Vol.59/No.22           June 5, 1995 
Brazil Oil Workers Strike, Say 'No' To Privatization;
Cardoso Gov't Calls Out Troops To Occupy Refineries  


MONTEVIDEO, Uruguay - The government of Brazilian president Fernando Henrique Cardoso responded to a three- week-old strike of nearly 50,000 oil workers by sending army units to occupy four refineries May 24. The strike, reinforced by work stoppages by thousands of rail workers and truckers, has become the first big political crisis for Cardoso, who took office in January. The oil workers are protesting the government's privatization and layoff plans and are demanding wage improvements.

Delegates arriving here from Brazil to attend the fifth meeting of the Sao Paulo Forum, a gathering of political parties from around Latin America and the Caribbean, reported on the battle taking shape there. One refinery the troops have occupied is in the state of Parana, and the others - in Mauá, Sao José dos Campos, and Campinas - are in the state of Sao Paulo, the country's main industrial center. Television news in Montevideo showed military helicopters backing up the army deployment.

Sao Paulo Forum organizers reported that Luis Inácio "Lula" da Silva, a central leader of Brazil's Workers Party, is not coming to the conference here in order to help respond to the government's escalation of the conflict. He was originally scheduled to be one of the speakers at the meeting's May 25 inauguration. The Workers Party has ties to the United Workers Federation (CUT) whose affiliates are involved in the strike.

Striking oil workers have virtually shut down Brazil's major refineries, which belong to the state-owned Petrobrás company. After three weeks, the work stoppage has begun to cause fuel shortages in urban centers. The government began to ration bottled liquid gas in most of the country. The press has reported that the lack of fuel has begun to affect industrial production. In Sao Paulo, many gas stations and several bus lines have shut down.

The capitalist rulers of Brazil, alarmed that the oil workers' struggle is setting an example for other working people devastated by the economic crisis, has mobilized all its political resources against the strikers. The Supreme Labor Tribunal ruled the strike illegal. The big-business media, flashing pictures of long gas lines, has launched a propaganda blitz to portray the unionists as causing hardships for the rest of the population.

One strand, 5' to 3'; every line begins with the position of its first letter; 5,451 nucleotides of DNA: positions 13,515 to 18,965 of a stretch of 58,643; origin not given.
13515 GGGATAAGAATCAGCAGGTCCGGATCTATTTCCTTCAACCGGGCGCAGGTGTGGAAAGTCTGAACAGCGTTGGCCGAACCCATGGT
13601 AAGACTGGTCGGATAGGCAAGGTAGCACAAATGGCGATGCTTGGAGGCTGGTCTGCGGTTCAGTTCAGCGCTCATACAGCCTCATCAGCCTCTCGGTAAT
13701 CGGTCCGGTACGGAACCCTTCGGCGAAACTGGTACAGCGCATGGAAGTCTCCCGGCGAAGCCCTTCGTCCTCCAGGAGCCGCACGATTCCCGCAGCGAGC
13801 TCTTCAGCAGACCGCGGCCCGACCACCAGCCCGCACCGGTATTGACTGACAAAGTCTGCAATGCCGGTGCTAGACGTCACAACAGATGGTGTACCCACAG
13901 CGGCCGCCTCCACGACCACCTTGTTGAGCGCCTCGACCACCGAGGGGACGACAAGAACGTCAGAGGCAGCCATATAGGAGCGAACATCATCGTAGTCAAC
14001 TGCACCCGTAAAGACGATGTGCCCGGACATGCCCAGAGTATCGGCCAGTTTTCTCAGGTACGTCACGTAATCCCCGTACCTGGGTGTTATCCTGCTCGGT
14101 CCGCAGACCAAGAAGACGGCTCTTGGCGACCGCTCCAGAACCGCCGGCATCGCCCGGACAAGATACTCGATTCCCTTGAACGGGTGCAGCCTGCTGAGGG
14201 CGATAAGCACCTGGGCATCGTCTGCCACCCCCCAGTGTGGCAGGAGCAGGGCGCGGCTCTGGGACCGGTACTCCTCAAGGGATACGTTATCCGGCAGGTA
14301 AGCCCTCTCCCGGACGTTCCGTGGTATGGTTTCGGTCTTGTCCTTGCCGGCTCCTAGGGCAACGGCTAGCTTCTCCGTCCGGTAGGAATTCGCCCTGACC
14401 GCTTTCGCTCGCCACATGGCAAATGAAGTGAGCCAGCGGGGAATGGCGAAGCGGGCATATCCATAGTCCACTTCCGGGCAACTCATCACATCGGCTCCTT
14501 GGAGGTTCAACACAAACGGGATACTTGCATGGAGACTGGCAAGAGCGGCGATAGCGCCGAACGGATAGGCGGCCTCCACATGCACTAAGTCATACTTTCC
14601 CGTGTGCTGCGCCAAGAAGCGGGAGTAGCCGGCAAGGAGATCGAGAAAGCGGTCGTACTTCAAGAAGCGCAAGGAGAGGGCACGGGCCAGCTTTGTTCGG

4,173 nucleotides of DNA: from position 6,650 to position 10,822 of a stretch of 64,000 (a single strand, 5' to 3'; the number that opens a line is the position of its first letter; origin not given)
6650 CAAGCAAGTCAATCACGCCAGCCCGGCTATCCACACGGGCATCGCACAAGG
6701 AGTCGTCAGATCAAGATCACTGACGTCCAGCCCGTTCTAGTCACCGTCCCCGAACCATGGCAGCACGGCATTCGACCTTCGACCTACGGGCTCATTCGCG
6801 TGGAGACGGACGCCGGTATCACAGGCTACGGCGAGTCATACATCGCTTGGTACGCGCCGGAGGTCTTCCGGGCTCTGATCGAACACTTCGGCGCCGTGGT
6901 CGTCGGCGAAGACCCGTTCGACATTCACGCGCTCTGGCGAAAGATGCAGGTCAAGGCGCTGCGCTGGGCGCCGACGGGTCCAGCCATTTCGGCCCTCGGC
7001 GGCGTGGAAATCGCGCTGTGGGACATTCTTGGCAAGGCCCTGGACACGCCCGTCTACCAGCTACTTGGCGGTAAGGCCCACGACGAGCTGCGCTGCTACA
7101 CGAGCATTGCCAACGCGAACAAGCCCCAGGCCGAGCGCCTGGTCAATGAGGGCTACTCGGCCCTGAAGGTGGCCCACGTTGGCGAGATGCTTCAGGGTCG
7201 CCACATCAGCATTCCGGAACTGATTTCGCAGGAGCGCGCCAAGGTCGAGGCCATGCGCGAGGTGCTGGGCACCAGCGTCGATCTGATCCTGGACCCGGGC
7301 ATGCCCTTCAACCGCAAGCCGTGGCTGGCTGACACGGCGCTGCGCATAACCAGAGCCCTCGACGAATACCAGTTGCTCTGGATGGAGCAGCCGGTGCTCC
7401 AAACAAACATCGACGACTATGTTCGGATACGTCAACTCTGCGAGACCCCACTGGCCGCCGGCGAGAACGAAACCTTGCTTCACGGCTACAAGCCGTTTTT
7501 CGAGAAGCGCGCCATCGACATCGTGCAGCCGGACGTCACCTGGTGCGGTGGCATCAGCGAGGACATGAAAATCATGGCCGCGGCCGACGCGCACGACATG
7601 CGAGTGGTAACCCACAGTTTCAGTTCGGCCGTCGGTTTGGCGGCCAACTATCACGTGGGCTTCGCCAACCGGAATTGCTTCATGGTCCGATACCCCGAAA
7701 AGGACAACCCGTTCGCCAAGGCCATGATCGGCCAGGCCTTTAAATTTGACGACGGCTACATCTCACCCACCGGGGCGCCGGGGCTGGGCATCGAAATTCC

The media has accompanied news on the strike with articles about the 50,000 troops that have been deployed in impoverished working-class neighborhoods of Rio de Janeiro under the pretext of fighting drugs and violence. The implied target of the troop mobilization is unmistakable-the government's message is that social protests will be met with repression.

Making clear the political stakes in this confrontation, Petrobra's financial director Orlando Galvao declared, "The issue now is not the cost, but the principles involved."

According to the newspaper Folha de Sao Paulo, Cardoso stated his government would make no concessions to the strikers because otherwise he would remain "hostage" to public employees and state-owned enterprises for the rest of his term. Capitalist politicians have urged Cardoso to follow the union-busting stance taken by British prime minister Margaret Thatcher during the 1984-85 coal miners strike.

The Brazilian government has launched a campaign to sell off shares to a number of major state-owned companies. In February it passed a law allowing private-including foreign-investment in the oil industry, mining, and telecommunications.

U.S. businessmen enthusiastically applauded Cardoso during his recent trip to the United States when he vowed to continue opening up Brazil's economy to international capital.

He also took pains to assure capitalist investors that Brazil is immune to the financial volatility that led to the plunge of the Mexican economy following the devaluation of that country's currency in December. Cardoso offered rosy prospects for businessmen, domestic and foreign.

Many working people in Brazil have expressed a different view. In the last several weeks, up to 300,000 workers have gone on strike to demand wage increases as well as to oppose the government's plans for mass layoffs in state-owned industries. Shipyard workers, university employees, rail workers, truckers, and social security workers have struck.

The strikes in Brazil coincide with similar struggles by workers elsewhere in South America. On May 23, mineworkers in Río Turbio, in southern Argentina, occupied their coal mine to press demands for increasing wages and benefits. A wave of strikes and labor demonstrations has hit provinces throughout Argentina in recent months in response to government austerity moves.  
Front page (for this issue) | Home | Text-version home